What precise proportion of Amazon’s AWS customers use EC2, or S3—or, for that matter, Amazon Redshift? Such data isn’t easily come by, especially on an ongoing basis.
So some figures periodically published by 2nd watch, an Amazon AWS Premier Partner, and reckoned to be the largest managed cloud provider for Amazon AWS, always make interesting reading.
As with previous analyses carried out the 2nd Watch, the company analysed data from its customers, across a combined 100,000+ Amazon AWS instances, for each month in the first quarter of 2016. Data doesn’t get much more up to date than that.
So what Amazon AWS products were Amazon AWS customers using?
One in five users runs Redshift
The most popular Amazon AWS products among 2nd Watch’s customers during the quarter were Amazon S3 and Data Transfer, with 100% of 2nd Watch’s Amazon AWS customers making use of each product. Cloud storage, in other words. Next: cloud computing, in the form of Amazon EC2, used by 99% of customers.
Then, Amazon SNS or Simple Notification Service (89%), and Amazon’s Key Management Service for encryption (87%). As 2nd Watch observes, these services are standard in most AWS deployments, and uptake levels have been fairly have been consistent over the last year or so—so no surprises there.
What was a surprise was the uptake of Amazon’s Amazon Redshift data warehouse. Fast, secure, fully-managed, scalable, quickly deployed, and available for just pennies per hour, Amazon Redshift is re-writing the rules of data warehouse deployment and management.
And no fewer than 17% of 2nd Watch’s Amazon AWS customers were running Amazon Redshift—almost one in five, in other words.
From a standing start in 2012, that’s pretty good going.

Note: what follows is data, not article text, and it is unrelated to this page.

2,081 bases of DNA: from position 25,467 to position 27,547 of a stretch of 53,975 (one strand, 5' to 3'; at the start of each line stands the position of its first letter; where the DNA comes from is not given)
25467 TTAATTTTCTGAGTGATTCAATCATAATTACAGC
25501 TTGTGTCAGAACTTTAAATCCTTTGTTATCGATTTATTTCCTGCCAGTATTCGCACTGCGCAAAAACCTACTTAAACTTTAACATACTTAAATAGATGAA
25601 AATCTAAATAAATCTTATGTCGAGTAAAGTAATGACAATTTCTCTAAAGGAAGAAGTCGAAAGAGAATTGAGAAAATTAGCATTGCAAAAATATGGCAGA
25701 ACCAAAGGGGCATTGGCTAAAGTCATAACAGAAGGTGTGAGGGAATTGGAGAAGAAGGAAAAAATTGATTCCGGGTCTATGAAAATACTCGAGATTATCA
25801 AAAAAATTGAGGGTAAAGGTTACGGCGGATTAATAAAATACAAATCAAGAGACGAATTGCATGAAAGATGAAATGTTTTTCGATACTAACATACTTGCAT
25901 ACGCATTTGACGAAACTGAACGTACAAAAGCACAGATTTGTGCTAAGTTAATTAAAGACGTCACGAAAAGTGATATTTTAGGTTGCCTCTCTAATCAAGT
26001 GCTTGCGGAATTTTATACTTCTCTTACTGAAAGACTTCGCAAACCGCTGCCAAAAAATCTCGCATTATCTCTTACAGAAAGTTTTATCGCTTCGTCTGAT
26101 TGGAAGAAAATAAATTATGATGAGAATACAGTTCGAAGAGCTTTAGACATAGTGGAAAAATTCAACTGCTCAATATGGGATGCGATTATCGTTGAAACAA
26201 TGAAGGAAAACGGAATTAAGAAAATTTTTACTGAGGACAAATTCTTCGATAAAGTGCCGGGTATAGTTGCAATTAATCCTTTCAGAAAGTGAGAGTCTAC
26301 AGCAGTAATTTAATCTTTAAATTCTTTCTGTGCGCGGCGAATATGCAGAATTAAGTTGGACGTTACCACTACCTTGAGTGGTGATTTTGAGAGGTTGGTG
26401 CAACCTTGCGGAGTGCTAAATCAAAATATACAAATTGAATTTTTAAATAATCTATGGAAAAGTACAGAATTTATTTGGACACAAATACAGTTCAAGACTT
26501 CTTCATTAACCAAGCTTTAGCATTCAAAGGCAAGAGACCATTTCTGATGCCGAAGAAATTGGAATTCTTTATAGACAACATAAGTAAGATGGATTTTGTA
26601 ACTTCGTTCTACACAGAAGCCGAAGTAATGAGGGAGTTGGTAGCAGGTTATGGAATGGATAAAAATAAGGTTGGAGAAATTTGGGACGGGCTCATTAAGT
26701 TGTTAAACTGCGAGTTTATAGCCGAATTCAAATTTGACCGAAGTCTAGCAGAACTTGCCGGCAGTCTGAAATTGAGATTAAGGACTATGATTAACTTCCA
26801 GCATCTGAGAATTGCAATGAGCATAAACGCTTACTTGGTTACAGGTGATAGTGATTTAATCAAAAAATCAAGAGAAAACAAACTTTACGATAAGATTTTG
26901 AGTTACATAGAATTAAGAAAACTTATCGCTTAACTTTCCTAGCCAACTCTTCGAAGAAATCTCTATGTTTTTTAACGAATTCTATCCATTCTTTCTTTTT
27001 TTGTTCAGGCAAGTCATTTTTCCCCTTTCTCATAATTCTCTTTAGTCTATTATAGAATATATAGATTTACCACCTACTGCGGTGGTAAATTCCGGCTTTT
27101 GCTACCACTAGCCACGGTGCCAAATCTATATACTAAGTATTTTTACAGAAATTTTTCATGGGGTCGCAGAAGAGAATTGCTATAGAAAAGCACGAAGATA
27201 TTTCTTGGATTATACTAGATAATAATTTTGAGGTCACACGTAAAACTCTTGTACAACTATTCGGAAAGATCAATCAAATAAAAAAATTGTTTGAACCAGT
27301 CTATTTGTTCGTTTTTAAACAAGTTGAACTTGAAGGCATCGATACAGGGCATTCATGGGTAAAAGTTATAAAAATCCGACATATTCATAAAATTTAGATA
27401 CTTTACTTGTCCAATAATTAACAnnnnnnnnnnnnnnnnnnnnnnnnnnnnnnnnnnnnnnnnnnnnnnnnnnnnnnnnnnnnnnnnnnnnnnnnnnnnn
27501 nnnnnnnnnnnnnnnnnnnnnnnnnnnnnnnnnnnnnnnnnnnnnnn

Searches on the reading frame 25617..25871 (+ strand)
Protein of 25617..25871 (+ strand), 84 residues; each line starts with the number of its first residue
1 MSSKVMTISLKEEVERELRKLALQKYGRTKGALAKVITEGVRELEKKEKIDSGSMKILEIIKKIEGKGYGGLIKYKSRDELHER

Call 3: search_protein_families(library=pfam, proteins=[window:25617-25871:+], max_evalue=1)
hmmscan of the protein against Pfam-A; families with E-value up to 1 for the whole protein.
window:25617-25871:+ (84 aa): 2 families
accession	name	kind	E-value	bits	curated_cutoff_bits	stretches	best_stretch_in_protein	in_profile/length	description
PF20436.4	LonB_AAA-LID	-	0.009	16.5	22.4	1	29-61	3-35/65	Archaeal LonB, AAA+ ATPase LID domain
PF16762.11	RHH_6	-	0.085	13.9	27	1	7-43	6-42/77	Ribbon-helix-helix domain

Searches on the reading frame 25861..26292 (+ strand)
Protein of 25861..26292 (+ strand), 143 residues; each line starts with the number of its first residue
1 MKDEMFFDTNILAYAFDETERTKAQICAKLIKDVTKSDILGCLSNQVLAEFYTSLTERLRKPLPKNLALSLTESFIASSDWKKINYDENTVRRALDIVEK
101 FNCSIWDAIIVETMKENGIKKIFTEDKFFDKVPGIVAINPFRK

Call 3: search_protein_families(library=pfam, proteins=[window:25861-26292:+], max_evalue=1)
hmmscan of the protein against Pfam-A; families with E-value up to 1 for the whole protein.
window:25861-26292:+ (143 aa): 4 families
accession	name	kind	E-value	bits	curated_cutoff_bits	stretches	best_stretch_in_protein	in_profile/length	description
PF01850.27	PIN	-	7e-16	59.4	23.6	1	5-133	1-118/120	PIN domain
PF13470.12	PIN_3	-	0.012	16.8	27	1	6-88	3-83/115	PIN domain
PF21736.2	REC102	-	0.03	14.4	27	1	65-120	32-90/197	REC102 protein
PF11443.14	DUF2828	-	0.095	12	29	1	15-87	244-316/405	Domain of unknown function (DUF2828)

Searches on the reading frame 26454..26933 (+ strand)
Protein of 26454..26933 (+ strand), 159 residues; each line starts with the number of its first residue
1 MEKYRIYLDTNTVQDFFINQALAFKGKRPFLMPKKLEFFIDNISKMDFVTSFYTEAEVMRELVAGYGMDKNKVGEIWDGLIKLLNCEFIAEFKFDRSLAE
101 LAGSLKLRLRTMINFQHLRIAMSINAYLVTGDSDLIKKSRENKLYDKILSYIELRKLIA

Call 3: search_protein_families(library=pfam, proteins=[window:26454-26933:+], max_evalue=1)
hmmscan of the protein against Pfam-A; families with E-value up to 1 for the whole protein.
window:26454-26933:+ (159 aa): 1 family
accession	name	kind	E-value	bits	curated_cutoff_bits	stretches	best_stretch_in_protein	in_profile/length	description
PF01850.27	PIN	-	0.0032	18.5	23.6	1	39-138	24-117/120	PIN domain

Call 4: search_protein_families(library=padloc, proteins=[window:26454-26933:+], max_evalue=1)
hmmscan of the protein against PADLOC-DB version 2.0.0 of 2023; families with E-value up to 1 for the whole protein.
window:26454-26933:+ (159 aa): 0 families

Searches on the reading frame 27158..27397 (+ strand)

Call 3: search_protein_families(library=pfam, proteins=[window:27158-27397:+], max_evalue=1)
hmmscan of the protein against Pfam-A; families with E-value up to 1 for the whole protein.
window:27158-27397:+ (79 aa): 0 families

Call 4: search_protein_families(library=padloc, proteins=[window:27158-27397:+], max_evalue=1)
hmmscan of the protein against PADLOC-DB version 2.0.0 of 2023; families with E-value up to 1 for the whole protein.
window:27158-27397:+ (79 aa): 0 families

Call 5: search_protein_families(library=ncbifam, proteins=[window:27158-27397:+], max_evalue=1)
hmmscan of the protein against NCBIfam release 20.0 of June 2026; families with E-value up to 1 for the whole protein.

Just three years ago, enterprises were primarily using the core computing and storage services of Amazon AWS, pointed out Jeff Aden, executive vice-president of strategic business development and marketing at 2nd Watch.
“As companies become more comfortable moving business critical IT assets into the cloud, they’re becoming more likely to leverage the broader Amazon AWS portfolio,” he observes.
“The fact that 17% of our customers are using Redshift demonstrates how quickly innovative cloud technology can carve a strong position in a legacy software market. Enterprises are starting to move away from legacy systems to Redshift because it can handle massive quantities of data with exceptional response times.”
Twice as fast
At which point, the news gets even more interesting.
Because as of the end of May, users can now get up to 60% higher query throughput in Amazon Redshift as a result of improved memory allocation, reducing the number of queries spilled to disk.
Put another way, when combined with the I/O and commit logic enhancement released in version 1.0.1012, Redshift now delivers a performance that is up to two times faster for complex queries that spill to disk, or which create temporary tables.
The best gets better
Here at Matillion, we believe that there’s only one way to view these developments.
Already a runaway success with corporate users wanting to simplify and reduce the cost of running reporting and analytics against their traditional structured databases, Amazon Redshift’s ongoing improvement enhancements make a compelling argument for switching to Cloud data warehousing even more compelling.
And next time 2nd Watch run one of their periodic analyses, we expect to see levels of Amazon Redshift uptake significantly higher than today’s 17%.
Much, much higher.
To find out more about the benefits of Amazon Redshift, and how to get the most out of it, download our free eBook below